General Electric, the largest US industrial group by market capitalisation, has reported a 14 per cent rise in post-tax profits for the first quarter, despite a worse than expected slump in its European business.
Group earnings per share from continuing operations of $0.35, up 17 per cent, were in line with analysts’ expectations.
The earnings benefited from a $2bn pre-tax profit from the $18.1bn sale of GE’s remaining 49 per cent stake in NBCUniversal and associated property.
GE’s industrial operations were weaker than expected, however, with lower margins, and the shares were down 4 per cent at $21.75 at the close in New York.
The company said demand in the US and in emerging economies had been in line with expectations, but Europe had continued to deteriorate as its economic crisis deepened, with revenues at the industrial business falling 17 per cent.
The power and water division was particularly badly hit.
Jeff Immelt, GE’s chief executive, said: “While we anticipated significantly fewer wind and gas turbine shipments, we saw additional pressure in European power and water services.”
Revenues from power and water dropped 26 per cent, and profits fell 39 per cent to $719m. The division was also hit by a 57 per cent drop in revenues from wind turbines, as a result of a gap in orders created by uncertainty over whether the US production tax credit for wind power would expire at the end of last year.
Overall, group post-tax profits from continuing operations were up 14 per cent at $3.51bn, boosted by strong performances from aero-engines, where profits rose 9 per cent to $936m, and transport equipment such as locomotives, as well as the NBCU sale.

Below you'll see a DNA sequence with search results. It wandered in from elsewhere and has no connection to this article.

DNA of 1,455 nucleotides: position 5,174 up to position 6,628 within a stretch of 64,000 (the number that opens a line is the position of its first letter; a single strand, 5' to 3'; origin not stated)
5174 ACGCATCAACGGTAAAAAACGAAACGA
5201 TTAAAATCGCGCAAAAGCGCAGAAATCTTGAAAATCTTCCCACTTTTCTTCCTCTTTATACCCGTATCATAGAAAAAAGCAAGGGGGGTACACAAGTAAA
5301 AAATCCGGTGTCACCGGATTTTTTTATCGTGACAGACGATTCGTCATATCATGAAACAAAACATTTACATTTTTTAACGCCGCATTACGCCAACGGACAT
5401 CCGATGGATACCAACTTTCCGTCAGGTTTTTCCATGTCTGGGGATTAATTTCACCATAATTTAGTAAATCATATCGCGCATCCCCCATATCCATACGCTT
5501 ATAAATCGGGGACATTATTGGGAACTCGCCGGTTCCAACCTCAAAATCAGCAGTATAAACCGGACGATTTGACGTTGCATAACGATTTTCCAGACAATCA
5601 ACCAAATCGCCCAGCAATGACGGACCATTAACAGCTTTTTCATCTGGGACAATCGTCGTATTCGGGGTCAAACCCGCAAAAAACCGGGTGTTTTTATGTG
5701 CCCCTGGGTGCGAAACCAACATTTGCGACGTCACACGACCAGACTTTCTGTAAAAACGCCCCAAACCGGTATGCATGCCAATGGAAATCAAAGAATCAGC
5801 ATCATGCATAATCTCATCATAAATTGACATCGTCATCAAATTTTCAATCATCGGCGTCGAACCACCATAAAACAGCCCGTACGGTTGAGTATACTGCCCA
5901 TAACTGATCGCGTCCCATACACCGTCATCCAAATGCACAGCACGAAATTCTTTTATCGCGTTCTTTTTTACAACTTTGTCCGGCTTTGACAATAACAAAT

GE Capital, the financial services division, also reported a 9 per cent rise in post-tax profits from continuing operations to $1.94bn, helped by a lower tax charge and a $690m profit from selling property, up from just $56m in the equivalent period of 2012.
The group tax rate dropped to 12 per cent, from 17 per cent in the equivalent period of 2012.
Revenues of $35bn, unchanged on last year, were slightly stronger than expected.
Mr Immelt said he expected that the first half of the year would be the toughest period for the power and water division, in part because of comparisons with last year when US demand for GE’s wind turbines boomed, as developers rushed to place orders before the feared expiration of the tax credit. He said he expected the division to return to growth in the second half of the year.
He also reaffirmed the company’s plan to raise margins at its industrial businesses by 0.7 percentage points, and said it had already taken out $200m of the planned $1bn of cost reduction it planned this year.
Total orders for the industrial business were $23.8bn in the first quarter, up 3 per cent, and equipment orders were 1.3 times billings during the period.